So, you’re probably right, Sarah, and JKR and even Dan Brown do have something that might be worth my while to investigate. I’m not really an independent thinker, just rebellious and bandwagon-averse.

  • Judy says:

    I’ve not read those three series either, and for the same reasons.

    I’ve not read any Tolkien or the Narnia Series, although I’ve seen the earlier PBS shows and have read almost all of C.S. Lewis’ other stuff.

  • If it’s popular and has any spiritual overtones or issues, people are always asking me and my husband (a priest) what we think. So I often do end up reading popular stuff, to be able to give an informed opinion. (Only read the first Left Behind book–which gives you my opinion on that; have read all the Harry Potter books, which also indicates my opinion of them!)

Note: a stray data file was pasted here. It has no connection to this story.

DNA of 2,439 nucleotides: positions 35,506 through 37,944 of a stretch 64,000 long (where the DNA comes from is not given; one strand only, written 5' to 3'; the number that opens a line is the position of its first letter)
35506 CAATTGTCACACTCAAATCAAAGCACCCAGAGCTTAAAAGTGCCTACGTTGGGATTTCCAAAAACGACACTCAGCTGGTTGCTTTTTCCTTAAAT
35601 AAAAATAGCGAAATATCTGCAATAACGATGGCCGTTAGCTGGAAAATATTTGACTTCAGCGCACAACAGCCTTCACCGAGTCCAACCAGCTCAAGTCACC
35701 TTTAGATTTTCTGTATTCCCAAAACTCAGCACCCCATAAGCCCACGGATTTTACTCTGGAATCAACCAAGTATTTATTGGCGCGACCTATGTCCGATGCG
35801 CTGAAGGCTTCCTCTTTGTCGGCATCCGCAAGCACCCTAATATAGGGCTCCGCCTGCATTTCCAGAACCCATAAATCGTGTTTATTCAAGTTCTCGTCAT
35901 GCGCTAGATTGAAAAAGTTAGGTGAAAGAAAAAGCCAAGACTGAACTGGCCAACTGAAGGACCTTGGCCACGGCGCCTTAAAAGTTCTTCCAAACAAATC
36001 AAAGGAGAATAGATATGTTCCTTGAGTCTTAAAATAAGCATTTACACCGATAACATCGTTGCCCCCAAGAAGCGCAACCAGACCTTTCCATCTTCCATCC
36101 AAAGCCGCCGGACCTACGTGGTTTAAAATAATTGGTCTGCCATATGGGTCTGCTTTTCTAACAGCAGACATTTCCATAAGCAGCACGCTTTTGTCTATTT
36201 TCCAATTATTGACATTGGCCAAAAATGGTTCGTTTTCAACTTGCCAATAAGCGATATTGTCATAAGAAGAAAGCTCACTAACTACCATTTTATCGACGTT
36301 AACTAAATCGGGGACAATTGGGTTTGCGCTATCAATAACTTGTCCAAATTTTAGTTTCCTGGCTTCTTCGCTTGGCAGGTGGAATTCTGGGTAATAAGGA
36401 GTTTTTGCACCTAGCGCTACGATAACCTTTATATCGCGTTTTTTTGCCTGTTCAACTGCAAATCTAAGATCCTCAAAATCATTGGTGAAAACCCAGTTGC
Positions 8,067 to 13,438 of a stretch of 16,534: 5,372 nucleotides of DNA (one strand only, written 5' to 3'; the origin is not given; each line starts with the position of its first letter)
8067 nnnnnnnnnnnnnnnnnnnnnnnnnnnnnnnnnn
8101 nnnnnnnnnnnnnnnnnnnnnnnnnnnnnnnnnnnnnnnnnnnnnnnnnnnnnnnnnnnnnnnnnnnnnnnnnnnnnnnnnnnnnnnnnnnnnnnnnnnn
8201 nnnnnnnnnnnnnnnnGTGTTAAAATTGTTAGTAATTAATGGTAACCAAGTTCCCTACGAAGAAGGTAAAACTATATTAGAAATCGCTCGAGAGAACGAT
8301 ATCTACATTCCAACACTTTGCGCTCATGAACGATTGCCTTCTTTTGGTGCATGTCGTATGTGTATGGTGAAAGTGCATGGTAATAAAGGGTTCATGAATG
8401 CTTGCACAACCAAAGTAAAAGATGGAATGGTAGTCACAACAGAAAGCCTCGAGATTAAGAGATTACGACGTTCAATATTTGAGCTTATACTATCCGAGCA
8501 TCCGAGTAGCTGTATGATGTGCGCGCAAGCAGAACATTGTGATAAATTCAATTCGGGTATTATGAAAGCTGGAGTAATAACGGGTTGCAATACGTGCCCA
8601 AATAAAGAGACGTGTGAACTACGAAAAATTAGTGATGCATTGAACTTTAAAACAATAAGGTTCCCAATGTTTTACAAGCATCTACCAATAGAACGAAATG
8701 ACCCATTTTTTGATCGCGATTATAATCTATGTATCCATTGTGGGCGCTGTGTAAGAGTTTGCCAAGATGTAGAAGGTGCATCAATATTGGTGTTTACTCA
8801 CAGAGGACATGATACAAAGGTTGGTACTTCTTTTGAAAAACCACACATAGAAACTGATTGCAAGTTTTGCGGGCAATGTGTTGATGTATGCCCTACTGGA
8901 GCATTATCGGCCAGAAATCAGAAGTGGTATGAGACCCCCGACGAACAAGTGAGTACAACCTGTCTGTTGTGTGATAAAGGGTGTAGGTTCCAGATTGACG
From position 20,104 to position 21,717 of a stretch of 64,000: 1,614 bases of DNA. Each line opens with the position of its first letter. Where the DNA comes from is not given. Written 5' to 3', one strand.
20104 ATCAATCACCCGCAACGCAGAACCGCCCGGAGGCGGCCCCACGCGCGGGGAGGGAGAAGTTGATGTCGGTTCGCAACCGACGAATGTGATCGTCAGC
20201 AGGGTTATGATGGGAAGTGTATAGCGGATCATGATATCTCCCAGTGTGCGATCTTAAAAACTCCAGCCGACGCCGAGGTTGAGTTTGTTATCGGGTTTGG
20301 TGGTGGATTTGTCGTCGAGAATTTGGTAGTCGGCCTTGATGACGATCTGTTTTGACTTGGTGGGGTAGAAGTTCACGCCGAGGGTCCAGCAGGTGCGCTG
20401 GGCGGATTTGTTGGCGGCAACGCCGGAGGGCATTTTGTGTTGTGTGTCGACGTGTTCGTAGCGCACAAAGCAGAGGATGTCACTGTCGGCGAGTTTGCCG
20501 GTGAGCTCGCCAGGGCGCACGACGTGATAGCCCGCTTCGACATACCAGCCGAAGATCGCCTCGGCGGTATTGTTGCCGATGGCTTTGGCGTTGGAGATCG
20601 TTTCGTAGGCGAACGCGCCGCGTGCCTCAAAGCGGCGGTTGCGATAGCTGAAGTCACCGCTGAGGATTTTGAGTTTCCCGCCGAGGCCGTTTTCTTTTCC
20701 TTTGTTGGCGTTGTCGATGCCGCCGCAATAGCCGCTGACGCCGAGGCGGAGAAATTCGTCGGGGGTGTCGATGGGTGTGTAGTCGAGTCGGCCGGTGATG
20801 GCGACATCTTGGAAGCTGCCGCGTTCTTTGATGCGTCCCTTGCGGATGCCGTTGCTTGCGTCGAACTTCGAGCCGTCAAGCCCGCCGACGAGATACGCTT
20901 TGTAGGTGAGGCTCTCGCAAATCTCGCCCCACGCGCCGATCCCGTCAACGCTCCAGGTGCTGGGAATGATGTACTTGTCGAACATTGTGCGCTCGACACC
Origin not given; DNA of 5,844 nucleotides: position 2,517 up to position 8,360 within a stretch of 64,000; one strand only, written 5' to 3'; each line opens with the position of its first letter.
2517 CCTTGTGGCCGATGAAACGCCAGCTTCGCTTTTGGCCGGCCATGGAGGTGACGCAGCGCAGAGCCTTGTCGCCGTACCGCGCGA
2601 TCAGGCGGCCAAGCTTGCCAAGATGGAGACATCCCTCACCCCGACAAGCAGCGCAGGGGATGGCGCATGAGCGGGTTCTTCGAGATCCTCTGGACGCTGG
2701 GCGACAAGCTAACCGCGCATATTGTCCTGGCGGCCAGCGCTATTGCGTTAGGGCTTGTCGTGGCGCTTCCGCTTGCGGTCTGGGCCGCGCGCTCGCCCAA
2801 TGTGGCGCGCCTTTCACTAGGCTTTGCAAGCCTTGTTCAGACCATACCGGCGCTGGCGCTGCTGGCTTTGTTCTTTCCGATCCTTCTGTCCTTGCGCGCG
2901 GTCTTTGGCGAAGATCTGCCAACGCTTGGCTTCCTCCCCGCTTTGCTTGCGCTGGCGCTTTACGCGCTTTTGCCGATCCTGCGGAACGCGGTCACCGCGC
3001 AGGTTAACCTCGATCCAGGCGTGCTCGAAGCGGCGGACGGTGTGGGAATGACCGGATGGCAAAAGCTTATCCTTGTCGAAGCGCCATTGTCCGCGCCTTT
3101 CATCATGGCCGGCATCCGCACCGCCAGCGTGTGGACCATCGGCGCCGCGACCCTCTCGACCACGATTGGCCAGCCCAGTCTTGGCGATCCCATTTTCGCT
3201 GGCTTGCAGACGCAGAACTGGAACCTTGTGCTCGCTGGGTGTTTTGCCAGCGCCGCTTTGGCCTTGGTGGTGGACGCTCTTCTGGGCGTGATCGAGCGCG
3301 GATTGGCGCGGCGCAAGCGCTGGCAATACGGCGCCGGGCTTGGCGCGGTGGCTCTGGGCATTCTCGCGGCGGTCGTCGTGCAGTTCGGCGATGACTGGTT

Other than that, I rarely choose or avoid books just because they’re popular. I just read what’s in my field of interest, even if it’s just an obscure novel I picked up at a garage sale.